by Kevin Burton
Hope I’m not too early but I want to be the first to congratulate The Carpenters on their 2023 induction into the Rock and Roll Hall of Fame.
It has to happen now, right?
I say this because some committee just voted Dolly Parton of all people, into the hall. Keeping The Carpenters out based on the style of music they played just became that much more ludicrous.
You can’t have Dolly Parton in and keep the Carpenters out, can you?
The Carpenters exclusion is an injustice, but it’s an injustice with a small i, a very small one. We as a human race, and in the subset of the music-loving human race, have bigger issues to tackle for sure.
That makes this a fun argument. I won’t be unfriending anybody who disagrees with me, even though they are 100 percent wrong.
Your record collection, playlist, whatever, is your personal hall of fame ballot. The people who have wrongly kept The Carpenters out can’t stop anyone from enjoying their music. I’ve been to the rock hall twice and enjoyed it. At no time did I think about who wasn’t in the hall.
Consider also, the problem with the hall argument is the more you talk about it the more you are forced to define rock and roll.
Good luck with that.
But now, to make the case for the Carpenters as hall-worthy, I don’t have to measure them against Steely Dan or The Rolling Stones, I just have to measure them against Dolly.
The soft rock that The Carpenters played at least was rock. Dolly Parton plays country music and has never considered herself a rock artist.
Dolly should be let into just about anything with the label Hall of Fame on it. By the time you go from music to movies to theme parks, you’re pretty famous.
But rock and roll?
“Parton, 76, had said in March that she was ‘extremely flattered and grateful to be nominated’ but didn’t feel that she had ‘earned that right’ to be recognized as a rock artist at the expense of others,” wrote Joe Coscarelli in the New York Times.
I agreed with her original assessment.
“Ballots, however, had already been sent to voters, and the hall said they would remain unchanged, noting that the organization was ‘not defined by any one genre’ and had deep roots in country and rhythm and blues,” Coscarelli wrote.
The next rock and roll record Dolly does will be her first. This can be said using just about everybody’s definition of rock and roll, including her own. She’s in the hall now, nevertheless.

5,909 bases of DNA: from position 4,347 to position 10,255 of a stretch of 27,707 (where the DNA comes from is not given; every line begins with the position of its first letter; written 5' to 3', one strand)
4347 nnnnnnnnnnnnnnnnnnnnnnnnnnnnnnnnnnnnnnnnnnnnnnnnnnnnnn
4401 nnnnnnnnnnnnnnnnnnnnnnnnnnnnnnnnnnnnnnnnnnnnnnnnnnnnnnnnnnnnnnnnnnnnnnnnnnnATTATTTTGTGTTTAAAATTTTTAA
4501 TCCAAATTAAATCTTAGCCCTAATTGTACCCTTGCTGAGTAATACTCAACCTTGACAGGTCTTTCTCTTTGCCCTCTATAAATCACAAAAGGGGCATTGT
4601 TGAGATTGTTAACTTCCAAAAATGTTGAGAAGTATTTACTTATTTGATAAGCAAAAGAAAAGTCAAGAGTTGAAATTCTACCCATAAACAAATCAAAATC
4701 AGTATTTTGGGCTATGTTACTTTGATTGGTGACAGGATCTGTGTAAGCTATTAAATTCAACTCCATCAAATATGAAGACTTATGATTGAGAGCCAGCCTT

The Carpenters ruled the first half of the 70s and only their much-chronicled medical issues kept them from greater heights. They invented the power ballad with 1972’s “Goodbye To Love.” Their credentials should be plenty good enough.
Really it’s hard to know where to start in these hall snub discussions because Glen Campbell isn’t in the hall either. He should be in on his work as a session musician alone. The Association isn’t in. That’s a worse snub than the others I have mentioned.
“Nat King Cole and Neil Diamond and Miles Davis are already in the Rock & Roll Hall of Fame and none of them were rock & roll,” wrote Nathan Albright on the Edge Induced Cohesion blog in 2012. “So the Rock & Roll Hall of Fame has already established by its inductees that it is not recognizing those who fit some (arbitrary) definition of Rock & Roll, but honoring the most significant and influential artists of the Rock & Roll era, from 1954 onward.”
“And by that standard, The Carpenters certainly qualify on several grounds, specifically their influence on future artists and the popularity of contralto voices, the enduring value of their musical record and immense popularity, and their larger social significance,” Albright wrote.
Others have speculated that the Carpenter family’s political leanings and Richard and Karen’s lack of hotel room-trashing rocker behavior have kept the group out. They weren’t and their sound wasn’t cool enough for some people.
They are cool enough for me. And if they didn’t out-rock The Who, they out-rocked Dolly Parton for sure.